Tuesday 13 May 2014

The Art of Reporting

The start of a new procurement project is an exciting, hectic, emotional and educational experience. A team is thrown together from all parts of the business and management provides them with motivational speeches and gruelling targets. The mood is: hit the ground running now if you're going to deliver what the stakeholder needs, when they need it.

So the team get to work, drawing up a project charter, getting meetings in the calendar and taking on the suppliers. At the first review, progress is presented and management asks for some more slides and statistics. The following Tuesday, the stakeholder asks for a weekly update showing Red/Amber/Green (RAG) statuses and changes to savings forecasts. The team find themselves spending most of their time building and updating these reports and they start to get behind. The next report contains errors and the numbers don't add up, and more reviews go into the calendar. How did this happen? Things started so well.

I have often seen projects begin with a flurry of activity which omits the crucial stage of developing a consistent set of reports to show current and forecast progress against the plan. Project leaders may want to get stuck right in with delivering the project, but when it comes to reporting, a solid kickoff will save a huge amount of rework in the long run.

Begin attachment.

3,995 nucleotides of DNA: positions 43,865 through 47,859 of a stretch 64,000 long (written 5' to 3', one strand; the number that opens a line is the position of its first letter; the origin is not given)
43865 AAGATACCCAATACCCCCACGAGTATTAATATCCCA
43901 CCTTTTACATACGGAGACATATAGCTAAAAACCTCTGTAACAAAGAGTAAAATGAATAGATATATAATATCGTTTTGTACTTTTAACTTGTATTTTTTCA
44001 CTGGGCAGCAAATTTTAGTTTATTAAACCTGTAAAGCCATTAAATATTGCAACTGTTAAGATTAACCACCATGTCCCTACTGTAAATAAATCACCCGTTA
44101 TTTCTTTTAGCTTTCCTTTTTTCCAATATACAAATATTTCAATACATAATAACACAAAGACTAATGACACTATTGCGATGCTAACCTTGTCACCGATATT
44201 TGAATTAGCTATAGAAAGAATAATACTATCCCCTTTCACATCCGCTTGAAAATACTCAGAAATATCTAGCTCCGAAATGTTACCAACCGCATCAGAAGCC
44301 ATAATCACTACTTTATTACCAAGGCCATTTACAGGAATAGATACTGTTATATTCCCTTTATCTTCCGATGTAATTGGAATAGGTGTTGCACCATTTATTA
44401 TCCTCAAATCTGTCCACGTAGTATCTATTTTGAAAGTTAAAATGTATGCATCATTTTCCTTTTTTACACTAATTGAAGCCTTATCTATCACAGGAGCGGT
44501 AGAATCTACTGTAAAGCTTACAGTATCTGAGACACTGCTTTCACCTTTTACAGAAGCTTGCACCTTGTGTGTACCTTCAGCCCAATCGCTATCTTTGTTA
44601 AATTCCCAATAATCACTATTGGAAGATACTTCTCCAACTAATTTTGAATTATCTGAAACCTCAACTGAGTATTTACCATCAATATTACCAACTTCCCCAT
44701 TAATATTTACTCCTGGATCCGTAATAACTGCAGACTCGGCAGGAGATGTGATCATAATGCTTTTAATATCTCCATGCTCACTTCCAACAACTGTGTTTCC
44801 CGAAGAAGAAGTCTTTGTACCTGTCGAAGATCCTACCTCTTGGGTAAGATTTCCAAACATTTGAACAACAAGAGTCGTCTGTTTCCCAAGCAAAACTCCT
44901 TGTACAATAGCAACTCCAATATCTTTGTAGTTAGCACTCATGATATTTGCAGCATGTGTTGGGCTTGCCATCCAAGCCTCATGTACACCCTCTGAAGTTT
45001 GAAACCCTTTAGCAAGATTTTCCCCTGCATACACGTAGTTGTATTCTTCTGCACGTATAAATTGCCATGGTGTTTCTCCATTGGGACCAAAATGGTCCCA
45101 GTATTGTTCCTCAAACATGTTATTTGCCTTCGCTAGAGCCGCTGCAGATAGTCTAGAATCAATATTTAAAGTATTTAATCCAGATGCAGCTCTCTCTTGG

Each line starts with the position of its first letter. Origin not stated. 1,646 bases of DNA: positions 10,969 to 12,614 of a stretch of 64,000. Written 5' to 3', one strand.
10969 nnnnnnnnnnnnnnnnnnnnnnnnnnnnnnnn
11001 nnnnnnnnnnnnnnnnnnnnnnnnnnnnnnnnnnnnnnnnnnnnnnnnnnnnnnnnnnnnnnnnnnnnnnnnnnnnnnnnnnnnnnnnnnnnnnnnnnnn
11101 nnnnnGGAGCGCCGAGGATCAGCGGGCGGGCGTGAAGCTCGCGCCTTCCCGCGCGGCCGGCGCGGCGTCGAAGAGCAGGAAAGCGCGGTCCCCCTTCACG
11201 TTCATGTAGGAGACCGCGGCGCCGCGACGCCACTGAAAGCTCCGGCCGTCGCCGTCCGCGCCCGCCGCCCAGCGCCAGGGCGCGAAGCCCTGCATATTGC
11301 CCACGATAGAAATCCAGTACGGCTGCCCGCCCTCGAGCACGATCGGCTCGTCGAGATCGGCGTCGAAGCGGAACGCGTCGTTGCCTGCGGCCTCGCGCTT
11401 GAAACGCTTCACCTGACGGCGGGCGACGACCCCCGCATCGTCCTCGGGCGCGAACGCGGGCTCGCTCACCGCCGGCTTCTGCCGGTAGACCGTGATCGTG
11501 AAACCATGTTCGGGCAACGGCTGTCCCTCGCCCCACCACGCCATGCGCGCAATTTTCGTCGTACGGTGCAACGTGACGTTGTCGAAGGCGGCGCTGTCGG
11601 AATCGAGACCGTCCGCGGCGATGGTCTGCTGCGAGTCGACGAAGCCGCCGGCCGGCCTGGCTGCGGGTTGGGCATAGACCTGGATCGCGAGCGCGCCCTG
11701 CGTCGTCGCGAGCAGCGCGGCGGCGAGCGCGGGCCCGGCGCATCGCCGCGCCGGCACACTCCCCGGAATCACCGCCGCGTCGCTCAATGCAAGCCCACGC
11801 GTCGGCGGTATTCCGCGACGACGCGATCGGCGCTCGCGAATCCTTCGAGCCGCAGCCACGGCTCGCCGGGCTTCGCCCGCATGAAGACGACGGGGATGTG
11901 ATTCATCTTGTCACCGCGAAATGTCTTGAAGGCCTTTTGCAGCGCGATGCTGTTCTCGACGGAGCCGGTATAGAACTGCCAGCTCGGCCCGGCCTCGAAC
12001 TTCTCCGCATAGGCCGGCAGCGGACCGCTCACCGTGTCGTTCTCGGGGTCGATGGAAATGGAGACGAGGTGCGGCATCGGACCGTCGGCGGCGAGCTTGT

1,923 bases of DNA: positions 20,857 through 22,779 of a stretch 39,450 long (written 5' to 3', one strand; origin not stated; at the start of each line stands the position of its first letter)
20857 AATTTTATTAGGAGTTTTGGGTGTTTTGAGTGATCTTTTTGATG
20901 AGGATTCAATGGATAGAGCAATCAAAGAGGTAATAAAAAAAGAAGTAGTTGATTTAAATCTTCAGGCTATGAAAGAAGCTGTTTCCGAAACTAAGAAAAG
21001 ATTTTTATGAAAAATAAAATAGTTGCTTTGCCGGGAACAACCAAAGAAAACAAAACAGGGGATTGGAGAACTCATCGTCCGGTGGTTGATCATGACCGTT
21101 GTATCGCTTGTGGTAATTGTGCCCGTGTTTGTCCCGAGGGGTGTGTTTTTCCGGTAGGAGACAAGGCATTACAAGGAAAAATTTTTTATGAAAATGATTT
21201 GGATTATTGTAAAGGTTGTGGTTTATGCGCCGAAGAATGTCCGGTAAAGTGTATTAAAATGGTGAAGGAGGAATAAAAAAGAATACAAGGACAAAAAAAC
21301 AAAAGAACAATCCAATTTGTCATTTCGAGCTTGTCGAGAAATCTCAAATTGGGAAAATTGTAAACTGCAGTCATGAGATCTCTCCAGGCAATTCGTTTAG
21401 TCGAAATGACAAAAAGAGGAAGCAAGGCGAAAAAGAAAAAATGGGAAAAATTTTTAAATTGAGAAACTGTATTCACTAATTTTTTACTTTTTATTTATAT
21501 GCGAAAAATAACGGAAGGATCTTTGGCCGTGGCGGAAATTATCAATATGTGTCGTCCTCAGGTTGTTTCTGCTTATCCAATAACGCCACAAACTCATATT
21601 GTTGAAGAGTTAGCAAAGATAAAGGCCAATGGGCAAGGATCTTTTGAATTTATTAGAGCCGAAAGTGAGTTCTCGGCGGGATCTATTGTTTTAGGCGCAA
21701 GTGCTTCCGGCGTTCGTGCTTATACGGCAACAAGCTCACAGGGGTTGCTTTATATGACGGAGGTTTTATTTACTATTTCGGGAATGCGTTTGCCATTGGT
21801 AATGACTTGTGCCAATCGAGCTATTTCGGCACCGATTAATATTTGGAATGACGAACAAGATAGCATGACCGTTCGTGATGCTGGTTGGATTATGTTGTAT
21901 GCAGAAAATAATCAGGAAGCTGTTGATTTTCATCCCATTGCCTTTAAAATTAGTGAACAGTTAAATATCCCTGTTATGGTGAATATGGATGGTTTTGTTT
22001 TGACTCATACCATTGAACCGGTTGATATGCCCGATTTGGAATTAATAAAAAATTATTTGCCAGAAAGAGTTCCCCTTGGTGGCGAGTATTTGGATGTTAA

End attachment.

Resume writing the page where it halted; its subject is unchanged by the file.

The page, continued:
Building reporting at the start of a project allows the team to re-use previous reports and present a common message to all stakeholders. When given a blank page, stakeholders will dream up their ideal reporting format - and every one will be different - but the details they really need are rarely novel. Providing this to them in a clean and consistent set of reports, all drawn from a single set of  master data, will set expectations and build confidence from the first meeting.

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